Amendments to Practice Directions

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The following were handed down by the Lord Chief Justice on 23 March 2016:

  1. Amendment No. 1 to the Criminal Practice Directions 2015 [2016] EWCA Crim 97; and
  2. Amendment No. 1 to the Practice Direction (Costs in Criminal Proceedings) 2015 [2016] EWCA Crim 98.

Please note that these come into force on Monday 4 April 2016.

SUMMARY OF KEY CHANGES TO CRIMINAL PRACTICE DIRECTIONS: Amendment No. 1 to the Criminal Practice Directions 2015 [2016] EWCA Crim 97

This is the first amendment to the Criminal Practice Directions 2015 [2015] EWCA 1567. It was handed down by the Lord Chief Justice on 23 March 2016 and comes into force on 4 April 2016, at the same time as the Criminal Procedure (Amendment) Rules 2016 (SI 2016/120). It amends existing practice directions and adds new ones.

In summary, the Criminal Practice Directions 2015 are subject to the following amendments:

Replacement practice direction on intermediaries (CPD I General matters 3F: INTERMEDIARIES)

The replacement practice direction makes various changes to the guidance regarding intermediaries. It provides that:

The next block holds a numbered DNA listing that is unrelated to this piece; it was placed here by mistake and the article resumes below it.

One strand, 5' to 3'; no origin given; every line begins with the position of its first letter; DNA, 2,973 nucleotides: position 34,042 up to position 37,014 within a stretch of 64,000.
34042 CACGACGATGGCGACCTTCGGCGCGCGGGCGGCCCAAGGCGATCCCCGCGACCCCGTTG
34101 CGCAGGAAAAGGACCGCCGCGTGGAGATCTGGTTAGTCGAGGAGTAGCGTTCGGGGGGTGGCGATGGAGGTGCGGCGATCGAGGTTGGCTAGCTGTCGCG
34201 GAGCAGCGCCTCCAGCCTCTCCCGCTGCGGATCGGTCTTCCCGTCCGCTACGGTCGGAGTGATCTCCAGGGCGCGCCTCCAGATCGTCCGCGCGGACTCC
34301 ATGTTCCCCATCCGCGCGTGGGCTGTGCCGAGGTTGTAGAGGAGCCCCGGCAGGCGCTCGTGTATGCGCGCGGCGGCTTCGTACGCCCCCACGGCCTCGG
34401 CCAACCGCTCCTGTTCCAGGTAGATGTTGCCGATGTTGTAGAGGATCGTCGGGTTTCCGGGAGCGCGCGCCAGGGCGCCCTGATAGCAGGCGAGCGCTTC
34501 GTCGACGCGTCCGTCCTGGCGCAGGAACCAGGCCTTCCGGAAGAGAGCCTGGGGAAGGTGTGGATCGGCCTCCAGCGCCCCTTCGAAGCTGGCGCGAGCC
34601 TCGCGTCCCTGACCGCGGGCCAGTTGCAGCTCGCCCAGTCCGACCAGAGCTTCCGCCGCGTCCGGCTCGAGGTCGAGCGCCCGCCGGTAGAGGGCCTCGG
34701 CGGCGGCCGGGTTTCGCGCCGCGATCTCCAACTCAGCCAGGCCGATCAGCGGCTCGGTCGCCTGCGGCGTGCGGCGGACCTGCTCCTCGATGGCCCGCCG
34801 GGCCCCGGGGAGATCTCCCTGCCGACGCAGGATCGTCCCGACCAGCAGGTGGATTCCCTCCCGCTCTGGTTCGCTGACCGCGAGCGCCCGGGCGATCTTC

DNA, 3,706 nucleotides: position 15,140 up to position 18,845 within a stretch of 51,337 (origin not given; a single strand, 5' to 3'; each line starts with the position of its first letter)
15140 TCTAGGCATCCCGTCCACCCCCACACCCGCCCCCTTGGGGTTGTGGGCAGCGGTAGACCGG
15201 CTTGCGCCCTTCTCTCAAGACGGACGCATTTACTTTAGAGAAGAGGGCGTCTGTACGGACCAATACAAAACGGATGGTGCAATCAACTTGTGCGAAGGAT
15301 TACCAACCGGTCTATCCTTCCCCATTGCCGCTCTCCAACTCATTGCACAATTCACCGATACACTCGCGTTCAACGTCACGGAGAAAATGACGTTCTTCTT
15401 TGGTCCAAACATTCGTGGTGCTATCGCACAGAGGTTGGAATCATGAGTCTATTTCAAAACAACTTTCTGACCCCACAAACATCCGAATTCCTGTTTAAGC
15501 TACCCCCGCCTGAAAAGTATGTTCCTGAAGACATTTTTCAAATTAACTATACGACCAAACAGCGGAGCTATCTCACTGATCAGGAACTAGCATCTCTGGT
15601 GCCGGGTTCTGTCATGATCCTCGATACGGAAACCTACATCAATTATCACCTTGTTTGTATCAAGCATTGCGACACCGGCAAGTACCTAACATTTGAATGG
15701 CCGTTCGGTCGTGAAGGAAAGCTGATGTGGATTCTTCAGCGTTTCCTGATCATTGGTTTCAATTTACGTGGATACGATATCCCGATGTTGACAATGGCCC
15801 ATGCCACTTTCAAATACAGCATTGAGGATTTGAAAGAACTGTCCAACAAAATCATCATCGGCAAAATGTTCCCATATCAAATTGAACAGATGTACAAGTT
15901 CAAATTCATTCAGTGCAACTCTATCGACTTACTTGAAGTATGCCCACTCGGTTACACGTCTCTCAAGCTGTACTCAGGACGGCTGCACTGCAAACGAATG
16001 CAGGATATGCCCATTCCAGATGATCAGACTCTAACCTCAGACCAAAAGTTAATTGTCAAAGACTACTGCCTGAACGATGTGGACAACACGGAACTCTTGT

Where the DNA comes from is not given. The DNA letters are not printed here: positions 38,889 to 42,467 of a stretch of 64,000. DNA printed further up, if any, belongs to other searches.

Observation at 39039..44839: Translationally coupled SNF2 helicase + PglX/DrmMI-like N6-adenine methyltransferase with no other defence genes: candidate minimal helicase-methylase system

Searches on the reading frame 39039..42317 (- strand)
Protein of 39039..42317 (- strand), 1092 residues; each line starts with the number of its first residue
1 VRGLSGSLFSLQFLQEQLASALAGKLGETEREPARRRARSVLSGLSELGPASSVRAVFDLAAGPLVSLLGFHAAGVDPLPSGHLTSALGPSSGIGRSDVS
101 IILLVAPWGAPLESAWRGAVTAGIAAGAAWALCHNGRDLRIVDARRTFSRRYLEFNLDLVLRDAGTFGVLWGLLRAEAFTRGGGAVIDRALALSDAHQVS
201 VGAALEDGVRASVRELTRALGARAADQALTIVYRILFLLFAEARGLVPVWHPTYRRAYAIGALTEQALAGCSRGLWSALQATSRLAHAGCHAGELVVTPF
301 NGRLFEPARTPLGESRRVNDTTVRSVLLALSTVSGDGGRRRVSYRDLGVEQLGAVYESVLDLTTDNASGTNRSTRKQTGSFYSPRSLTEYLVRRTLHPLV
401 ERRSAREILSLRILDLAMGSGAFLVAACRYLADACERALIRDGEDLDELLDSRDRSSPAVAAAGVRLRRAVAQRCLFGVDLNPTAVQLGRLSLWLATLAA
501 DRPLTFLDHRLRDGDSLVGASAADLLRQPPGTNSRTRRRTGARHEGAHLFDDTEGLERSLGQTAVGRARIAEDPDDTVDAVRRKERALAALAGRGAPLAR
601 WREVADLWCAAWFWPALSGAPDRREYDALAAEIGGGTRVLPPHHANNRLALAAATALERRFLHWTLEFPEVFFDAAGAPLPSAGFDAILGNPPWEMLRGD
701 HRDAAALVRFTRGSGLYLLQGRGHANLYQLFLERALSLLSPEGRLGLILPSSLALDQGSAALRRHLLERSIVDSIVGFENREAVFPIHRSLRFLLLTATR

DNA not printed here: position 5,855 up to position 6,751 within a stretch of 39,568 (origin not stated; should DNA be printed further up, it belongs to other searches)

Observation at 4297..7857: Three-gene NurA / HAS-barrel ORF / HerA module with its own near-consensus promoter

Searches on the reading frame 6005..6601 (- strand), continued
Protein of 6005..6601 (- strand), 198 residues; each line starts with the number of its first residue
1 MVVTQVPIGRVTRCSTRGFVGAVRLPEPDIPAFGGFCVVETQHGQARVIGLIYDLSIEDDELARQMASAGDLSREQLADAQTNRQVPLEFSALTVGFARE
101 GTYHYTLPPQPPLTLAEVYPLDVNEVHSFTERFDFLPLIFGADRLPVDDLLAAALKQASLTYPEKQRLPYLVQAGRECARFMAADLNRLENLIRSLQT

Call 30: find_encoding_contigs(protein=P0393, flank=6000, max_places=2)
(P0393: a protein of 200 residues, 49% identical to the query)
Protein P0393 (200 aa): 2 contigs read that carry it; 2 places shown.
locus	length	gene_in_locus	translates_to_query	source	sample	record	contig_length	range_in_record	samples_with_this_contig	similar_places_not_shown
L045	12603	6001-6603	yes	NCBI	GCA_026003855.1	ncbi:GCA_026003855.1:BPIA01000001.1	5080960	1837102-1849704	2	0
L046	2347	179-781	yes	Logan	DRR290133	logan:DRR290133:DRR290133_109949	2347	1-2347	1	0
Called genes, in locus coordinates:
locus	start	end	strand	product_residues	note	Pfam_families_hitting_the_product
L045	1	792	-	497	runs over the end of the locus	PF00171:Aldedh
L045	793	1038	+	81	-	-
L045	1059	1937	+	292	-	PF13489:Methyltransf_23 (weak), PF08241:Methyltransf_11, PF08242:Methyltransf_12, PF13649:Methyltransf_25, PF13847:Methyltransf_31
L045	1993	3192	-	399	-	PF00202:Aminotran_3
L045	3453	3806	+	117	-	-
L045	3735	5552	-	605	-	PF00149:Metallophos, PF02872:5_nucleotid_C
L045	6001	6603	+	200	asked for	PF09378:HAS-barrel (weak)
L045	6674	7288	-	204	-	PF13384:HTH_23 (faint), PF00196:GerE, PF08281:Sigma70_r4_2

• In light of the scarcity of intermediaries, the appropriateness of assessment must be decided with care to ensure their availability for those witnesses and defendants who are most in need.
  • There is no presumption that witnesses and defendants under 18 (including those under 11) will be assessed by an intermediary.
  • Use of the court’s inherent powers to direct the appointment of intermediaries for defendants will be rare.
  • Where such directions are ineffective (for example, non-availability of an intermediary for the purpose directed), it remains the court’s responsibility to adapt the trial process to address defendants’ communication needs, as was the case prior to the existence of intermediaries.
  • It is preferable that trials involving intermediaries are fixed rather than placed in warned lists.

New practice direction on taking notes in court (CPD I General matters 6D: TAKING NOTES IN COURT)

The new practice direction provides guidance on note taking in court, in accordance with the judgment of the High Court in R (Ewing) v Cardiff Crown Court [2016] EWHC 183 (Admin). It provides that note taking is permitted unless there is a specific and compelling reason to prohibit it.

Replacement practice direction on voluntary bills of indictment (CPD II Preliminary proceedings 10B: VOLUNTARY BILLS OF INDICTMENT)

The replacement practice direction provides guidance to supplement the new rule (CrimPR 10.3) governing applications to a High Court judge for permission to serve a draft indictment under s.2 Administration of Justice (Miscellaneous Provisions) Act 1933.

New practice directions on defence identification of the issues in magistrates’ courts and the Crown Court (CPD VI Trial 24B: IDENTIFICATION FOR THE COURT OF THE ISSUES IN THE CASE and Trial 25A: IDENTIFICATION FOR THE JURY OF THE ISSUES IN THE CASE